I’m working on it.
Here’s the paper I’ve been using. It’s shiny, but not super shiny. Hence the “soft gloss” name I guess.
I’ve had a stack of artwork that I’ve been setting aside for awhile. F’s more of a play dough and puzzle kind of girl – she’s certainly not as prolific with the artwork as E was (and is), but I still have several that I really like. The ubiquitous handprints, of course, but also the series of drawings she did when she finally mastered a circle. I remember the afternoon we were drawing when she kept trying to make one end meet the other end, and how excited she was when it happened.
I also have a few other pieces that E did a few years ago, and so I scanned the lot of them a few nights ago.
I have a template set up in Photoshop, so the layout went pretty quickly. I printed out a test sheet and then the real deal at the highest quality print settings available.
This afternoon I cut them out…
…opened up the frame…
…laid them out where I wanted them and affixed them to the back of the mat board with tape.
With a little better planning I would have filled all thirteen spaces this time, but I’m hoping that as the girls get older I’ll continue to add pieces in, and swap some old one out for new ones. Those blank spots will keep me motivated. (And might encourage me to get out the paints and mess a bit more often.)
I like how the scan of the handprints actually shows the shadows on the paper that’s wrinkled with the addition of paint. It looks like the real thing (only in miniature.)
It feels good to get another thing off the list – and this project – while small – accomplishes a few things. First, it gets the growing pile of artwork gathering dust under the computer desk out of the pile and on display. And the real pieces are now filed in each girl’s art box in their wardrobes. When those boxes get too full I’ll take them down, sort through and weed out, and even if some of these don’t make “the cut”, they are still here for me to remember and enjoy. Second, it comes a tiny step closer to equality between the kids in this house. Tiny, but still there. Progress.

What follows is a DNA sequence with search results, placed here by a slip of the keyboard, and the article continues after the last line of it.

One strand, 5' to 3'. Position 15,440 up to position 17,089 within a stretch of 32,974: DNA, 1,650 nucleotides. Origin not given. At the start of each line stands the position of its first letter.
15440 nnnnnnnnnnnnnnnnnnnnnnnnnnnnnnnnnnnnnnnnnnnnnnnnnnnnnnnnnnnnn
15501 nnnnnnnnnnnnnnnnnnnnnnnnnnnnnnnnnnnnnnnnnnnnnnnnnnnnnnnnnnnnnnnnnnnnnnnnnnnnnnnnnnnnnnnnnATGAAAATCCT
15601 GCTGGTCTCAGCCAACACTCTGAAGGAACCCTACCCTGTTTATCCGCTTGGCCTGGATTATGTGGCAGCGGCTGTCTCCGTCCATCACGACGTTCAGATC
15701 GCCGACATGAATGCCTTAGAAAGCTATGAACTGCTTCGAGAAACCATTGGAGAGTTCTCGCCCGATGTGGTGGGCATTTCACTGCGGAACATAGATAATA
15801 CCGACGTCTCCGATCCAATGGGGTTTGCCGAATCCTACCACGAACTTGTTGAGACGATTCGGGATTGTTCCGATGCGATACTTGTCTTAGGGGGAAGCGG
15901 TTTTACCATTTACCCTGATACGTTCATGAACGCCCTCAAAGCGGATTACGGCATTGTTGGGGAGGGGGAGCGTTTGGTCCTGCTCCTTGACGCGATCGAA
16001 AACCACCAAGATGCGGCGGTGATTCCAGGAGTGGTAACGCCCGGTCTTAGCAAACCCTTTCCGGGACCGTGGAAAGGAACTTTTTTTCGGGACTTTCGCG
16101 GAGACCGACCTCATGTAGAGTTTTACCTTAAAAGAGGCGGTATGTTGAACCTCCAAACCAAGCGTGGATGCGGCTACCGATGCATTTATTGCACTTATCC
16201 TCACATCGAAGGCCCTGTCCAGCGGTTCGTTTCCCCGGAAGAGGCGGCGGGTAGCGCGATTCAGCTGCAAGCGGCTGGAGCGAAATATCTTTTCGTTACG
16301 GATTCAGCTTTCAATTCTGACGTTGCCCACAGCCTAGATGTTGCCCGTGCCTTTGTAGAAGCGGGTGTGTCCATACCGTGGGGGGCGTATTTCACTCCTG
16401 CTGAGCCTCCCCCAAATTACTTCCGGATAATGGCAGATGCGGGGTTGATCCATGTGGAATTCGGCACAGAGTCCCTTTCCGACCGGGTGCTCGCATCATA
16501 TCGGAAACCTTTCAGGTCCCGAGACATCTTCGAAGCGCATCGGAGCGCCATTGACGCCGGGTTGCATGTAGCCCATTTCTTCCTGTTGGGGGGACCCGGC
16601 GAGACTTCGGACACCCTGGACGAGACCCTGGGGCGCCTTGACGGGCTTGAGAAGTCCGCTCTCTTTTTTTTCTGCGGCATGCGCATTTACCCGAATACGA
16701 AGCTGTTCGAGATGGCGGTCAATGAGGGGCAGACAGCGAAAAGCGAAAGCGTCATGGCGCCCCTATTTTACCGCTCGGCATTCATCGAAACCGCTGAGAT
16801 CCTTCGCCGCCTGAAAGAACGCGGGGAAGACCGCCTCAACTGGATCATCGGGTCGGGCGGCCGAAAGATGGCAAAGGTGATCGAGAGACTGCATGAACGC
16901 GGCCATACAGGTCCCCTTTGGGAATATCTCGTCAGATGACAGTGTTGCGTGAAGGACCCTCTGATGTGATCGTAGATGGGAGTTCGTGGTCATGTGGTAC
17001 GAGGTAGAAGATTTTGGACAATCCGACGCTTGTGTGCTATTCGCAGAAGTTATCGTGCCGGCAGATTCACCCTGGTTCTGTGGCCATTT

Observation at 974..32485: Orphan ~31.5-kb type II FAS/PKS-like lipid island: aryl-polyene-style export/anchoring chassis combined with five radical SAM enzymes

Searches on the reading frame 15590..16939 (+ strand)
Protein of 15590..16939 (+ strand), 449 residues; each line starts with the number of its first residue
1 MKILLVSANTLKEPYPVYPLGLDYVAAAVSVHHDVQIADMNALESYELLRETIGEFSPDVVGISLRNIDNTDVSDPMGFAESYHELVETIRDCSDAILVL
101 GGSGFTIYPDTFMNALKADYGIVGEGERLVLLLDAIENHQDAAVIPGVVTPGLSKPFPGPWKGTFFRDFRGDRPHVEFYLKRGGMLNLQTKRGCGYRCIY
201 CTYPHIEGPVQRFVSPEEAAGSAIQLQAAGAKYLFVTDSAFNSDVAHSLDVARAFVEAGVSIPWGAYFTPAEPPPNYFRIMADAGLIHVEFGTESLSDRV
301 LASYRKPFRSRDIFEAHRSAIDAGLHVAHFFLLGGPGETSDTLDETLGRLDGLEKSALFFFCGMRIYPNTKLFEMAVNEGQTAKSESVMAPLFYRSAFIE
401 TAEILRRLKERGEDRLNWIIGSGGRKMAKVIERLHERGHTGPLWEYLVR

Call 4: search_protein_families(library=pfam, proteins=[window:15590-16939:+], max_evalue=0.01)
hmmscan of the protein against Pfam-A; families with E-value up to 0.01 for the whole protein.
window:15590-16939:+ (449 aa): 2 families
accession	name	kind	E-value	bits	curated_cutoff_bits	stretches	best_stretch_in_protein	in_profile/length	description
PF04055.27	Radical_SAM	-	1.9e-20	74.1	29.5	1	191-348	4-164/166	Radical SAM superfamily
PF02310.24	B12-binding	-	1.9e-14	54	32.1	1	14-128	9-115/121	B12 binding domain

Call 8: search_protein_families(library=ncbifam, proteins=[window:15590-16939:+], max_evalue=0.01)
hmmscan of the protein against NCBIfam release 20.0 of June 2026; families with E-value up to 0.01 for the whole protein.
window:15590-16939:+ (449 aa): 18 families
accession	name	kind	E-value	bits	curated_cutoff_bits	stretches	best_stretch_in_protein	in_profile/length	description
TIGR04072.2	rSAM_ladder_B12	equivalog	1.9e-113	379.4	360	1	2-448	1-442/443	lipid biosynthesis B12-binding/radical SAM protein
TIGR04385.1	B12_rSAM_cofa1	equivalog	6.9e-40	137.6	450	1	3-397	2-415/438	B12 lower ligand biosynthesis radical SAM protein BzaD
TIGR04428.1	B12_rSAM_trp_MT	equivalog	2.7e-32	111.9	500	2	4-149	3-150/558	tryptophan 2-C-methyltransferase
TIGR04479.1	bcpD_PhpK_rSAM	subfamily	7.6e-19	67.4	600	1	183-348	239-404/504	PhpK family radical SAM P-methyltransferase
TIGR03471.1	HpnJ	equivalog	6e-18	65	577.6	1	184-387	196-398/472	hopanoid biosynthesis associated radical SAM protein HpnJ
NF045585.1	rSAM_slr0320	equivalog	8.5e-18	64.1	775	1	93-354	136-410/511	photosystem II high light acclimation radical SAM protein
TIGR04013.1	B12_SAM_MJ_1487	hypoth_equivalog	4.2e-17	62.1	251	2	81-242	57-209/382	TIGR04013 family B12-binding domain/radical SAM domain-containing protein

The initial cost of this project was probably in the neighborhood of $100-$150 if you count up the oversized frame, the archival mat board, the x-acto knife and blades (that I already had), the photo paper, the printer ink. But for this round it cost $0 – just a couple of hours to scan, resize, print, cut, attach and reassemble the frame. Even the little projects are easy to sweep under the rug, so it feels pretty darn good to get this one off the list.
And here’s a photo my sister sent me yesterday of my niece’s flower arrangement. I want that one in my frame. Is it wrong to hire out work for your kids’ artwork displays? (Awesome flowers AP.)